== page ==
“In fact, few believed then that YNC would live up to its ambition. Even fewer would own it.”
“It is perhaps ironic and a testimony to NUS and YNCs efforts all these years that YNC is now seen as a paragon of academic freedom in Singapore,” he added.
He went on to say that YNC’s policies on academic freedom were framed in reference to NUS’s own practices which have “remained unchanged since”.
He argued, “It would be grossly unfair to faculty members in NUS and other autonomous universities to suggest that their teaching or research is in any way less rigorous or of lower quality or less free than that of the YNC faculty.”
New College will be more inclusive, accessible, and affordable: CCS
Speaking on the New College, Mr Chan said that it would “retain the best elements of both institutions”. This includes the residential component and practice of small group teaching at YNC, a common curriculum, and an overall immersive experience.
“I expect the new college to also have a global orientation and welcome a diversity of international students to forge a vibrant student body,” he said.
When asked about the ratio of local to international students planned for the New College, Mr Chan said that this would be discussed by the New College planning committee.
He also said that NUS will tap on the current staff and student body of both institutions to be part of the planning committee.
As for what the New College has to offer, Mr Chan said: “With the benefits of scale, education in the new college can be much more inclusive, affordable and flexible.”
“It would offer a wider choice of majors and minors, particularly in STEM disciplines, compared to YNC, and a student experience that seeks to combine the best features of both YNC and USP.”
He added, “MOE is committed to supporting the new college and expects the cost per student at New College will be cheaper than YNC.”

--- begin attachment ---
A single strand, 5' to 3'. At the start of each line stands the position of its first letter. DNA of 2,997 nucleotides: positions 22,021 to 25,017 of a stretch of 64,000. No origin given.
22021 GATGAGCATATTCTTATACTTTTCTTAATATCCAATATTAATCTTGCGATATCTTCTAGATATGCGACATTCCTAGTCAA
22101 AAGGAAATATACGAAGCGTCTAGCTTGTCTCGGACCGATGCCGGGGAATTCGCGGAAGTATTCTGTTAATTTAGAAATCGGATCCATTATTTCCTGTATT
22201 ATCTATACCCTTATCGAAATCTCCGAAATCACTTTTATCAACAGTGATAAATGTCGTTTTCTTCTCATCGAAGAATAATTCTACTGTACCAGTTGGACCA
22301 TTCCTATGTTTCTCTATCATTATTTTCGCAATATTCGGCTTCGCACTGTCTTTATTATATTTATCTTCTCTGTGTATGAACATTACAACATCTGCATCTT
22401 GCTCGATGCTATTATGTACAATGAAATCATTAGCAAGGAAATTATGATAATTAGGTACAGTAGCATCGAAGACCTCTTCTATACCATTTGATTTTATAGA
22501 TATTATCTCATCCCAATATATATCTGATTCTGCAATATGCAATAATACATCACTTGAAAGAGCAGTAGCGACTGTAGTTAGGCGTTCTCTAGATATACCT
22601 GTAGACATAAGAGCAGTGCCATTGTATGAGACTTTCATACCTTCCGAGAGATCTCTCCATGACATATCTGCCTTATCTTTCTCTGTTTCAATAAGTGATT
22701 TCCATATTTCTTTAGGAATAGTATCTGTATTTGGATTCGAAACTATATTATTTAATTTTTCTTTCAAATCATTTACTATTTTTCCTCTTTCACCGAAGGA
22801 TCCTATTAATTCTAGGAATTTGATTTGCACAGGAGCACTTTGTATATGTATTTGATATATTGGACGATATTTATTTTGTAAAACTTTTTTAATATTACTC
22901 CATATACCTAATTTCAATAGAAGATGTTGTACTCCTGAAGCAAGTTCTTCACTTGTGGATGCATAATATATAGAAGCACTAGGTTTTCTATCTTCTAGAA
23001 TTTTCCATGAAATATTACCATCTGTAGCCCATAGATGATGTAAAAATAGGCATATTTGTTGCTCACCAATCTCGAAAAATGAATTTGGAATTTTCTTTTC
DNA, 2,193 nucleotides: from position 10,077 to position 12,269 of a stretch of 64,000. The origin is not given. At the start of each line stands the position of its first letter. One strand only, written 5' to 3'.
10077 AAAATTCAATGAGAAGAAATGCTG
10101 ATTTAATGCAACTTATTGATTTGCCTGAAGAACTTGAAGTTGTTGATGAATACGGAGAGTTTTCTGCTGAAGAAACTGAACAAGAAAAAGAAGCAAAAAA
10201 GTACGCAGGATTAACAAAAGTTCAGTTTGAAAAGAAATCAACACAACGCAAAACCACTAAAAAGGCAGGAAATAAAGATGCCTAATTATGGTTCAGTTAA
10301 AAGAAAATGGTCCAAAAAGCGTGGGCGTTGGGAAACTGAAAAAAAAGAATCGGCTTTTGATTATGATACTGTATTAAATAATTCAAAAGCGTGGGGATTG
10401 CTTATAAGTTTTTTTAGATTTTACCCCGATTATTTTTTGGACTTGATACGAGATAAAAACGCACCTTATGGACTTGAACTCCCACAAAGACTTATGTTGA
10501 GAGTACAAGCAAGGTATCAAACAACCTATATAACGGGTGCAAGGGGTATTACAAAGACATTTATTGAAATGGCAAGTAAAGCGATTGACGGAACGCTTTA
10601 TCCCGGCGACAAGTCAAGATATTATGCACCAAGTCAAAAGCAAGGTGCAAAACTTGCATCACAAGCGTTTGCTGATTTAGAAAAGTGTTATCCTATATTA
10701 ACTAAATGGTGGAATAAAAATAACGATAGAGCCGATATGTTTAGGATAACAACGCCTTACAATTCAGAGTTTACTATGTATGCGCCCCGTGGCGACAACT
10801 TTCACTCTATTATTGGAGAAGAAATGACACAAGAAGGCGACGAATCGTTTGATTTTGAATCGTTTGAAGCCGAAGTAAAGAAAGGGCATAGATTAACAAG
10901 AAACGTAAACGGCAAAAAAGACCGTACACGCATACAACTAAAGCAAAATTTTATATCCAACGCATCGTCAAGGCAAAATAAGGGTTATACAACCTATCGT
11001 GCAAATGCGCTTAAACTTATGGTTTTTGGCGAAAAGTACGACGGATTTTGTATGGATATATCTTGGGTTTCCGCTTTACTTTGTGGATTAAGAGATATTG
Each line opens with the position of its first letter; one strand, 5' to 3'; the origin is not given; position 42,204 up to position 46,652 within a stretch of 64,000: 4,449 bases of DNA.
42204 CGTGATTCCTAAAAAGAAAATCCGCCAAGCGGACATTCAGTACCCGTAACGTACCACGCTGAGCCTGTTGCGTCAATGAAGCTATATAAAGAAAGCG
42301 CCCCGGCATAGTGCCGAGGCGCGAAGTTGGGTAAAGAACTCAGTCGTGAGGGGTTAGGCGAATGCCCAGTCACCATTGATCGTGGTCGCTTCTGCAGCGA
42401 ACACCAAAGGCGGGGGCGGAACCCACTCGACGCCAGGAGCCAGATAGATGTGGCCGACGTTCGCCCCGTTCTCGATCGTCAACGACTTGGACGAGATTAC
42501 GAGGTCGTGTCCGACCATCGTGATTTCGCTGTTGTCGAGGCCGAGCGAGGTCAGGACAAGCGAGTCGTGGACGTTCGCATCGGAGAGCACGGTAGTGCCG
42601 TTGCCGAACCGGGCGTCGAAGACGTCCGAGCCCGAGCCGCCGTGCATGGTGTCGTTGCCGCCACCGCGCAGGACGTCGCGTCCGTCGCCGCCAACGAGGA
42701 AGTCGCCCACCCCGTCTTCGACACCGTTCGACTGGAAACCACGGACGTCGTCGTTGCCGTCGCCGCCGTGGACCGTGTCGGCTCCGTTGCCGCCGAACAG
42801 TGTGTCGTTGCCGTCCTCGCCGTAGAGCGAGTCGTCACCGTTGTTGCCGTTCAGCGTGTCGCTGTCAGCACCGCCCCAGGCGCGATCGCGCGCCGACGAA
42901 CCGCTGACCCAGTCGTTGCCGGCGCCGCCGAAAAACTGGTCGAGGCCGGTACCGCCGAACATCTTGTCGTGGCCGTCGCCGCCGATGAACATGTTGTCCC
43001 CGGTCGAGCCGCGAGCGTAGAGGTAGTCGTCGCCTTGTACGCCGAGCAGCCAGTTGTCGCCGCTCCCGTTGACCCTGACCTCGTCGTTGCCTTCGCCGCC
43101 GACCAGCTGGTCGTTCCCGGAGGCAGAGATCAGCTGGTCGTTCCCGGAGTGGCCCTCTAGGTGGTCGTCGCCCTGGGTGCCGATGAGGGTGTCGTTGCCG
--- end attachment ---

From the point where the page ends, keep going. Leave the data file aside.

When asked about the financial sustainability of the New College in a follow-up question by MP Patrick Tay, Mr Chan said that YNC is more costly on a recurrent basis.
“In 2020, MOE provided around S$40 million to YNC in operating grants for about 1,000 students in YNC. On a per student basis, this was more than double that of a humanities and science student at NUS on average,” he explained.
This is on top of the capital funding MOE provided for YNC’s infrastructure and match funding for its endowment fund, he said.
Mr Chan stressed that the government supported the merger for two reasons.
First, that the merger aligns with the government’s broader push for institutes of higher learning to expand their interdisciplinary approach to education.
“Second, because it will would education much more affordable to NUS students in keeping with NUS ethos and mission as a public university,” he added.
No implications for future partnerships
Beyond that, Worker’s Party MP for Sengkang GRC He Ting Ru asked the Education Minister for his opinion on future possible tie-ups as well as the existing tie-ups such as Duke-NUS.
She argued, “There’s a certain expression given that even though we might approach other parties for similar collaborations in the future, will we then suddenly decide that actually we’ve had enough, we’ve benefitted enough, we’re gonna forge ahead. So, I think that really ties into our academic standings and reputation.”
Mr Chan said that Singapore is in the process of building new partnerships with other universities around the world.
He explained that Singapore also has to “bring value to other people” in such collaborations. He said, “Even when we try to learn from others, we must be prepared to and be confident to chart out our own way to have our own unique value propositions. And that is how we will continue to go forward.”
“So, at this point in time, I don’t think this partnership, coming to its natural checkpoint, will have any implications for any of the other partnerships that we are in or exploring with others,” he concluded.